Roads were mostly clear Monday morning in Lewis County, even after a late winter storm dropped eight inches of snow in some areas. But this late in the season, the snow itself isn't as much of a threat as what happens after it falls. It doesn't take very much water to flood area waterways, and emergency officials said they could see melting near those levels.
"Basically, two to two and a half inches of rain in a 24 hour period. So as wet and heavy as the snow is and the ground's warm, it won't take long for it to melt, I don't think," said Bill Rowan, emergency operations director in Lewis County.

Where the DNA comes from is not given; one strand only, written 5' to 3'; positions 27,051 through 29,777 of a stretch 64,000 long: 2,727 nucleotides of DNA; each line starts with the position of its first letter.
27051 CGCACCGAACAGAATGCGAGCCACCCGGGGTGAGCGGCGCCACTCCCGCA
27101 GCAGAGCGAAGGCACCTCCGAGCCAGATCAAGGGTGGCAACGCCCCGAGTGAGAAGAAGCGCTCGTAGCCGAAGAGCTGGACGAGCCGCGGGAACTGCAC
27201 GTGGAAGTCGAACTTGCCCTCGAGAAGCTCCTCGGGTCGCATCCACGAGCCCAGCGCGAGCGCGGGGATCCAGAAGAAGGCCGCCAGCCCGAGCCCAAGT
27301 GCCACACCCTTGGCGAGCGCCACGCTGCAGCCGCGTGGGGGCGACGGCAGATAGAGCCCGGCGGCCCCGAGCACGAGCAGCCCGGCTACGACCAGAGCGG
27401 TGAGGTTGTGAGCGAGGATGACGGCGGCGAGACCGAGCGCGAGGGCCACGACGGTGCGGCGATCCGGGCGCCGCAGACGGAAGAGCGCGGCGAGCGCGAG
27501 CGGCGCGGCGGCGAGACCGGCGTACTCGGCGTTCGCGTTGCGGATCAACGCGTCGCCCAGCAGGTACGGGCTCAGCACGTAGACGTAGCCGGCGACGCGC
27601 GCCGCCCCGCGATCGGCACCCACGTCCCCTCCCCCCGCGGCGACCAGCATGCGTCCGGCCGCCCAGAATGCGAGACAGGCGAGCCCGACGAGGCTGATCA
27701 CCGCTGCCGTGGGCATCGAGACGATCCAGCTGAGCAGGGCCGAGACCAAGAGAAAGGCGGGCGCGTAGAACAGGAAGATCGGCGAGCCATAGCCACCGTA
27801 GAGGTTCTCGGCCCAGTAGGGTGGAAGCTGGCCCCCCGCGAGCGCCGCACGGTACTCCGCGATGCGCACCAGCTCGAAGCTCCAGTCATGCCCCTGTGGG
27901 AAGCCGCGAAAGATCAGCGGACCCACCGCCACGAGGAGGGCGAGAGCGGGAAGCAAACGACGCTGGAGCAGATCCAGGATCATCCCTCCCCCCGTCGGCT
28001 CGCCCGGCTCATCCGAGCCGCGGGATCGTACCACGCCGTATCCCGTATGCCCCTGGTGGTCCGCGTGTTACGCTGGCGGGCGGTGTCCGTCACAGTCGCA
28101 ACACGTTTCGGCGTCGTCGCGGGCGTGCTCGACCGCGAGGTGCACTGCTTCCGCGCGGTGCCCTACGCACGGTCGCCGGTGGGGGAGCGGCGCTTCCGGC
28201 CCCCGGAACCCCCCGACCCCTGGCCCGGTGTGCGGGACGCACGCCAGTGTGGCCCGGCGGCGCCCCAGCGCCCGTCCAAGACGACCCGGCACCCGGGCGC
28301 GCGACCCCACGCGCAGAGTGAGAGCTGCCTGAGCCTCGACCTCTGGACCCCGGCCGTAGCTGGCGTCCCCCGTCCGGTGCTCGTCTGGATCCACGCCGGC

The warm temperatures for the day have already begun to melt away some snow, but with dropping temperatures overnight, there's potential for it to refreeze on roads, leaving black ice for the morning commute, that people shouldn't discount so quickly.
"Anytime the temperatures are at freezing or below freezing, you need to be cautious because particularly in shady areas, because particularly in shady areas, you never know, frequently you'll encounter some black ice or frozen areas on the roadway," said the Division of Highways' Ron Smith.
As with most storms, Rowan said preparation is the best strategy to dealing with the storm's aftermath, and making sure you have supplies easily on hand can help keep you safe.
"A vehicle kit, just to, if you're stuck in traffic, to sit there for a while. In this type of weather, make sure your tank of gas is full and just be prepared," Rowan said.